Chronic low-grade, systemic inflammation is a well-characterized risk factor in the development of chronic metabolic diseases, such as cardiovascular disease, type 2 diabetes, and metabolic syndrome. Diet could be an effective strategy for reducing inflammation associated with chronic disease. While anti-inflammatory properties of isolated dietary bioactive and functional foods have been routinely studied, the evaluation of dietary patterns on inflammation warrants further review—especially given the recent inclusion of dietary pattern recommendations into dietary guidelines and policies. Therefore, the objective of this narrative review is to examine current evidence linking diet to low-grade, systemic inflammation within the context of chronic disease. Specifically, we provide an update on the findings from human trials that have characterized anti-inflammatory properties of dietary patterns, defined by various methods and indexes. Given the complexity of interpreting results from dietary pattern analysis, we further present recent evidence on the anti-inflammatory roles of isolated bioactive nutrients and functional foods that are common components of distinct dietary patterns, in addition to considerations for interpreting dietary pattern research, population-specific dietary recommendations, and future studies. Overall, we observe a vast range of variability in the evidence from observational studies that have evaluated the relationships between healthy dietary patterns and inflammatory markers. These studies highlight the need for additional intervention studies with study designs that account for metabolic status, diversity in populations, breadth of inflammatory measurements, fasting vs. postprandial effects of diet, and control of confounding factors (e.g., genotype, microbiome profiles, and dietary adherence) in order to better understand the effect that diet has, as a whole, on inflammation. These strategies will help to strengthen diet recommendations aimed at reducing inflammation and chronic disease risk.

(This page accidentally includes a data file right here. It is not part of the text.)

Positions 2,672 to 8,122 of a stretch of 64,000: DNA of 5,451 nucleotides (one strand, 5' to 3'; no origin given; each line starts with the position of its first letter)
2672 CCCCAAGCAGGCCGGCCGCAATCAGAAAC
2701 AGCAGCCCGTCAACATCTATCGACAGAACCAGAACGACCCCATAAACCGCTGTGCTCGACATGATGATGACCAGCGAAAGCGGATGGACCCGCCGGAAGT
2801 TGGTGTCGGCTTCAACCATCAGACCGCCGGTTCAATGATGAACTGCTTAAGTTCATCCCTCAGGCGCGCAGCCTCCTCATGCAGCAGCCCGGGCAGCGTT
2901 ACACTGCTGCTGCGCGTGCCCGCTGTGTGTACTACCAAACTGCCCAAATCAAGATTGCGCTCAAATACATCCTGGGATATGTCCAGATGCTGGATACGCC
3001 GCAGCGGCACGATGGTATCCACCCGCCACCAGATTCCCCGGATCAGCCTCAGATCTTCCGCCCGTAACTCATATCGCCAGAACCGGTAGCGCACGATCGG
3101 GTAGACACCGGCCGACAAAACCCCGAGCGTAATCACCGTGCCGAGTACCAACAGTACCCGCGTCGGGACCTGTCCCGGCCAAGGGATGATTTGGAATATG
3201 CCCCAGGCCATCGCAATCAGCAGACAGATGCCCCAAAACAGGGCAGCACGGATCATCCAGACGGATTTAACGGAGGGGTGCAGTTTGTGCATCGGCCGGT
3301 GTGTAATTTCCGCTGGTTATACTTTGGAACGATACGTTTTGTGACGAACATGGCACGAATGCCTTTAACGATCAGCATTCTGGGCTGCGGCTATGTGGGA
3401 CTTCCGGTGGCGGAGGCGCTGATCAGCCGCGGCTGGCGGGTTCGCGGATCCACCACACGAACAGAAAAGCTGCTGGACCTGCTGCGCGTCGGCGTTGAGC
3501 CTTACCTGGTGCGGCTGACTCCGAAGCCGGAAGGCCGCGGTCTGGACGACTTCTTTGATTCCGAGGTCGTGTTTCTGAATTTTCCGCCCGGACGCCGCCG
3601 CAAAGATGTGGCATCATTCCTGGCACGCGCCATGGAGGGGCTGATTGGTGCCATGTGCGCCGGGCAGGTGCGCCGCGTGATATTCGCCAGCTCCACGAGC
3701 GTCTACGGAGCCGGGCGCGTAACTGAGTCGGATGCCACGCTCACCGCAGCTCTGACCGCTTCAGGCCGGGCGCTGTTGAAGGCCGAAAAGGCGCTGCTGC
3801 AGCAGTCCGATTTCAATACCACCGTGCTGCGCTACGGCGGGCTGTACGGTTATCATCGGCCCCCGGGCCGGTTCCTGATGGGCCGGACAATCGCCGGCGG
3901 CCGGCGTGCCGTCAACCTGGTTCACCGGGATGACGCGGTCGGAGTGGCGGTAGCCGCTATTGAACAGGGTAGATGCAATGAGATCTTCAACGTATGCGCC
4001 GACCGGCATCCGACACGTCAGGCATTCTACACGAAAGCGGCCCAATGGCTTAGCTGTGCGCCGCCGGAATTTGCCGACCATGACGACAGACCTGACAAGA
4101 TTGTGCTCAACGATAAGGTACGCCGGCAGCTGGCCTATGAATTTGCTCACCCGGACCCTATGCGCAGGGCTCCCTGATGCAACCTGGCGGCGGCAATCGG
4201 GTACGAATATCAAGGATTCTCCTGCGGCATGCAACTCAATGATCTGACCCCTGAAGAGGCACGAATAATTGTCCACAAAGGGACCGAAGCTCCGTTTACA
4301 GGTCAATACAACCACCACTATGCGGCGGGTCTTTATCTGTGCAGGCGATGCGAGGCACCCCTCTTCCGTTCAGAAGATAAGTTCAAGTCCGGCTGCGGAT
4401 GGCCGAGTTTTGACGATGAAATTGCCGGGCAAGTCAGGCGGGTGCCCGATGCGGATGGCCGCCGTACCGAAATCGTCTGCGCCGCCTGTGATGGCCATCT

1. Introduction